Senator Karen Nyamu is set to introduce a bill in parliament that makes it compulsory for learners to undertake a digital literacy courses.
This, according to the senator, will go a long way in equipping the young population to meet the demands of the current job market.
The nominated senator also wants an assessment of all civil servants to ensure they are all digital literate.
“As a senator, I am publishing a bill on digital skills and this forum could not have come at a better time as we need as a country to collaborate with institutions like ICDL who have specialized in digital skills to support the government agenda towards a digital economy,” said Nyamu.
The senator, who is also a member of the ICT committee in the Senate, believes that digital literacy among the youth and civil servants is pertinent in ensuring Kenya remains competitive in the ever dynamic global village.
“We need a workforce that is digitally literate for enhanced productivity,” the senator explained.
“We also need to equip our university and TVET graduates with the skills to enhance their employability and focus on them becoming job creators rather than job seekers,” said Nyamu.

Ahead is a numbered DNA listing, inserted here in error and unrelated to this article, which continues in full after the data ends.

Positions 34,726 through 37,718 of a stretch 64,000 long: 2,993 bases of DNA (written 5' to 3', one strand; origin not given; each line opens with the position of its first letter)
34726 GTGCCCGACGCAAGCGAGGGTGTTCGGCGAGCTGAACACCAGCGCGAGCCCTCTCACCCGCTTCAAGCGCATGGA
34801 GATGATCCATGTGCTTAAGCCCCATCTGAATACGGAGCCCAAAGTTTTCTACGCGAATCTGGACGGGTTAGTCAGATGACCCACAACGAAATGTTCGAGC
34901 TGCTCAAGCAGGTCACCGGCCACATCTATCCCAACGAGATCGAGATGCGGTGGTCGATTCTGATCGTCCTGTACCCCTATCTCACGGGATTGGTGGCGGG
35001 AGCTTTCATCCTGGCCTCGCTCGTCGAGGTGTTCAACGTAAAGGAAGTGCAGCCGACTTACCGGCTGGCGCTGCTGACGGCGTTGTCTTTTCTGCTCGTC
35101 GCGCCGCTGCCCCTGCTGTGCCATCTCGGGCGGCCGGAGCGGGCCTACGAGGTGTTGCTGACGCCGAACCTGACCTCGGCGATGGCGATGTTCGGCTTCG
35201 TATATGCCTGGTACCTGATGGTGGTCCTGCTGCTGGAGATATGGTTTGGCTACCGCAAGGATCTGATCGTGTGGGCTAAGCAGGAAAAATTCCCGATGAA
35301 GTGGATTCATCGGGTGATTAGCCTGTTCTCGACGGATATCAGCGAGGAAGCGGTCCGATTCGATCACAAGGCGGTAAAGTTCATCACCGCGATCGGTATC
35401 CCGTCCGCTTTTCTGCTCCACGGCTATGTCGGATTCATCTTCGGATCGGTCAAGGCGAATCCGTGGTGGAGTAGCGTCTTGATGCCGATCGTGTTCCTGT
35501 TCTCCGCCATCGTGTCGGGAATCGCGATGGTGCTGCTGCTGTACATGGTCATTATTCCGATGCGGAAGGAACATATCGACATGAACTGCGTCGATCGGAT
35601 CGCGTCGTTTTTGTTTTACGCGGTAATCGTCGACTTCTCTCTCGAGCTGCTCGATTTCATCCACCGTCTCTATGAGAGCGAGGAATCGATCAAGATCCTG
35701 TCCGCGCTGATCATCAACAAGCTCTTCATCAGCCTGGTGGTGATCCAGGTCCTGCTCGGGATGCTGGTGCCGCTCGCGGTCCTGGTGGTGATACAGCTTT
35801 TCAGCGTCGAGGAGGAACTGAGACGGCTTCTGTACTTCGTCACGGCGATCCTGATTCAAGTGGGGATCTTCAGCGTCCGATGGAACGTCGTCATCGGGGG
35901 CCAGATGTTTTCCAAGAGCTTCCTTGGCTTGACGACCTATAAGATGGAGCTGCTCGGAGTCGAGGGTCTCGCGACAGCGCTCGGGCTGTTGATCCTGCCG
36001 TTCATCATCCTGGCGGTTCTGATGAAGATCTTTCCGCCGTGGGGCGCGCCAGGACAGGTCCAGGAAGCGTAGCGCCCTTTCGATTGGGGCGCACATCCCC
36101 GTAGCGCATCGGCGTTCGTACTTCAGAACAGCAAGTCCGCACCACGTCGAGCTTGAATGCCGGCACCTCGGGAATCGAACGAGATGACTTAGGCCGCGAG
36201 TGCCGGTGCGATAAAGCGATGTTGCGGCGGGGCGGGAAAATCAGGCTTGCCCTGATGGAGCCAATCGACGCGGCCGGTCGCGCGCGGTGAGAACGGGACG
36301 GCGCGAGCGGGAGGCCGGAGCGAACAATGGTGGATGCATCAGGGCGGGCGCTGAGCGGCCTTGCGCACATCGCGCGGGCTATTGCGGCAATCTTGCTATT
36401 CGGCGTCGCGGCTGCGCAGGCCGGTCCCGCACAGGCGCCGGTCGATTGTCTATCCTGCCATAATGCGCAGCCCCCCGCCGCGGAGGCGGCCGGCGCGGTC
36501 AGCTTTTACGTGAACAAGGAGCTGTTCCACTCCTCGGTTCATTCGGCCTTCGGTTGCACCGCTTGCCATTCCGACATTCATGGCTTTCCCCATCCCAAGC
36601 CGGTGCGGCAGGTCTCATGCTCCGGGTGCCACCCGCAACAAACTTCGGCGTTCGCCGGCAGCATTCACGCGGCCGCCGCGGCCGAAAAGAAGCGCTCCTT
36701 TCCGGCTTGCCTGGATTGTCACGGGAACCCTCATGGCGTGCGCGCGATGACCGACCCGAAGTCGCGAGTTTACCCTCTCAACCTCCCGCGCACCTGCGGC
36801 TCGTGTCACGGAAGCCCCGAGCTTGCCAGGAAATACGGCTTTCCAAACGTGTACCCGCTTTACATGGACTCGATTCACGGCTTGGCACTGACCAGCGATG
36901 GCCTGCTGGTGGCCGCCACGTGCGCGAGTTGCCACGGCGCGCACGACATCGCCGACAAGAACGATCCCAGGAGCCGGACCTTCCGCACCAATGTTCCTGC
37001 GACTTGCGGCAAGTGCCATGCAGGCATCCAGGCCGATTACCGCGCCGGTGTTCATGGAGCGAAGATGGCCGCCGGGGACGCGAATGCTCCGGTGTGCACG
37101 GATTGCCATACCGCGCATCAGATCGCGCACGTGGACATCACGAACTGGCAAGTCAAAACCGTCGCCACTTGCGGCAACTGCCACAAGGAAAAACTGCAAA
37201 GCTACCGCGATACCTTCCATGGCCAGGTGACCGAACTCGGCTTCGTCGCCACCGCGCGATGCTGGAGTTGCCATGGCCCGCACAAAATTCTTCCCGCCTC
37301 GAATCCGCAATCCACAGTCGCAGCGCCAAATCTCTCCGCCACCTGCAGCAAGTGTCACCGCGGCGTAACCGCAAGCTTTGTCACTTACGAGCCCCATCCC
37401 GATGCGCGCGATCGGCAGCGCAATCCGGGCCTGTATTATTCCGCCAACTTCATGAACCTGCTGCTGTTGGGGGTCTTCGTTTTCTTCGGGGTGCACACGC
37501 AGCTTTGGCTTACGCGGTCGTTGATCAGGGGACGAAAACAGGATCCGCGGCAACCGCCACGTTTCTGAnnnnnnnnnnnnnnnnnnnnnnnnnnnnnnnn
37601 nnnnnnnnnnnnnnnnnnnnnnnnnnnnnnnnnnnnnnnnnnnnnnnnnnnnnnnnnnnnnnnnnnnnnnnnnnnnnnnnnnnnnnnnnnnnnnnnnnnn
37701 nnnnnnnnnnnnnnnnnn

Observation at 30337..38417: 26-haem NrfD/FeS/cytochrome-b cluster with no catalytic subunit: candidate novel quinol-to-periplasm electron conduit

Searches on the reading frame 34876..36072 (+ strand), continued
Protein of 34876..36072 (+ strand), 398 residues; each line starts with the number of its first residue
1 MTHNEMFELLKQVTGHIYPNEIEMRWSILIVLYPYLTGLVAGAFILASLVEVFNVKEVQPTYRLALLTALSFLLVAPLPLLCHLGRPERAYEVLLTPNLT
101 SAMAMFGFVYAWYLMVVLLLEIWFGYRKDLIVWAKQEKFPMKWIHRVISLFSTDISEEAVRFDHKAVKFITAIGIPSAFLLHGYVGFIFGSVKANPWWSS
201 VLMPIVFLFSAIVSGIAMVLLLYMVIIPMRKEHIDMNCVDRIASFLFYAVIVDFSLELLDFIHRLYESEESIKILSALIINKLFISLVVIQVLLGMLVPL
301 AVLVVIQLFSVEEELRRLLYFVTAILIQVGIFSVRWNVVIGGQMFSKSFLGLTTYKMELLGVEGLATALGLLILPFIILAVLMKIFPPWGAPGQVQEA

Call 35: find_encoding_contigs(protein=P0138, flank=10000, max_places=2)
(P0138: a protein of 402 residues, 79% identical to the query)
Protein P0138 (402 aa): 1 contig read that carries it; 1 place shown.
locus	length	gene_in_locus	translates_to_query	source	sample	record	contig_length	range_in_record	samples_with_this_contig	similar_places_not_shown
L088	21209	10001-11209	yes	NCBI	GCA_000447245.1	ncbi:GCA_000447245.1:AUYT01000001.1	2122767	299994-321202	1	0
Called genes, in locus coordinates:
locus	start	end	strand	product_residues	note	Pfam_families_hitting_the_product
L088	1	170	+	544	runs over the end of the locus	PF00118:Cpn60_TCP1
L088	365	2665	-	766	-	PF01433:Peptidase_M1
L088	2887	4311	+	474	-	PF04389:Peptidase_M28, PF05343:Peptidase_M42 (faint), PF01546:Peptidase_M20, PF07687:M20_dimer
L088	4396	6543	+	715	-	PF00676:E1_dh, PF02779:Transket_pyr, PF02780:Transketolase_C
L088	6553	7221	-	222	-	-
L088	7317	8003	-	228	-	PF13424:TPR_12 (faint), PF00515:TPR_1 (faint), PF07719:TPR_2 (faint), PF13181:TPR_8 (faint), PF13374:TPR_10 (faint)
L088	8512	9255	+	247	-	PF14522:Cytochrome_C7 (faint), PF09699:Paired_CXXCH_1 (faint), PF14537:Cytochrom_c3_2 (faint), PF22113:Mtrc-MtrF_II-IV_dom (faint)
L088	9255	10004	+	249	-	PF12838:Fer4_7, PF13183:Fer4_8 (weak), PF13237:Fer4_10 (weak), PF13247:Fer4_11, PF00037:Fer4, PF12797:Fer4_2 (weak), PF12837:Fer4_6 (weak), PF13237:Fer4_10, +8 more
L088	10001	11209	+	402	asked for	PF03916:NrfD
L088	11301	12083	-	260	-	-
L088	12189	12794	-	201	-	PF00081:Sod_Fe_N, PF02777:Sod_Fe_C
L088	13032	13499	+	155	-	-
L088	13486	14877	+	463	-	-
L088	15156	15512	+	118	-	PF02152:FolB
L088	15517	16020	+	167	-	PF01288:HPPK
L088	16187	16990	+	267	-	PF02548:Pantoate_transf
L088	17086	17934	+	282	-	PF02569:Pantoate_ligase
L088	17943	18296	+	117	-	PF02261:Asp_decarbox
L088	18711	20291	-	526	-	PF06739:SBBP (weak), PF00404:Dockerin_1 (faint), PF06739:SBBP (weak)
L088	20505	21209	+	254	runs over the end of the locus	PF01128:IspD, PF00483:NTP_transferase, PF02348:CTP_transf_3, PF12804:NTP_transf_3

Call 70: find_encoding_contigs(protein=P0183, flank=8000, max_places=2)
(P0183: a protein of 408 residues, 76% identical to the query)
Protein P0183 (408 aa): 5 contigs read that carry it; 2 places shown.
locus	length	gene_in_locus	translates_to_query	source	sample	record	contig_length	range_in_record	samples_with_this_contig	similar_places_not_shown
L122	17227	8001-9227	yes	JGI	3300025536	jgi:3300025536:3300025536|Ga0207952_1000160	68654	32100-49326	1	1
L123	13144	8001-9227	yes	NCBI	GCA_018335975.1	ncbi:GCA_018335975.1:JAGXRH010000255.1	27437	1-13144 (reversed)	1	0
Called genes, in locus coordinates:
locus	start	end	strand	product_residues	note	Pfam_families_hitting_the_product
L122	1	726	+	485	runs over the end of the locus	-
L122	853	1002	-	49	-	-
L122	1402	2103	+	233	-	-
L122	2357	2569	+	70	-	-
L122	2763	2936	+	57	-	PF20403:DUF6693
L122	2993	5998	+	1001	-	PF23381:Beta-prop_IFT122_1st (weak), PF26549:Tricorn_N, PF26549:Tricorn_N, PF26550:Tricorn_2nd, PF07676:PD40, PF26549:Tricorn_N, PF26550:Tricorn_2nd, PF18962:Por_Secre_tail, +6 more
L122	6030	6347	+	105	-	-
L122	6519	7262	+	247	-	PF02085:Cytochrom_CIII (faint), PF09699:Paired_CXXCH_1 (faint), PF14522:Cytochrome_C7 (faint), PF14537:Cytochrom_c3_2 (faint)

She was speaking during the International Computer Driving License (ICDL) Africa accredited Test Centre, ATC, forum that brought together various partners who shared their experiences in implementing ICDL in various insitutions.
The ICDL Global CEO Damien Sullivan on his part, spoke to the reality of entrenching digital literacy in Africa’s human resource even as he celebrated the milestone of 17 million candidates globally who have gone through the ICDL certification programme.
To celebrate the milestone, ICDL launched a global competition, Africa Global Explorer, which is aimed at students from Kenya and Uganda. The competition, themed ‘the importance of digital literacy for African workforce’, sought to raise digital competency and skills awareness.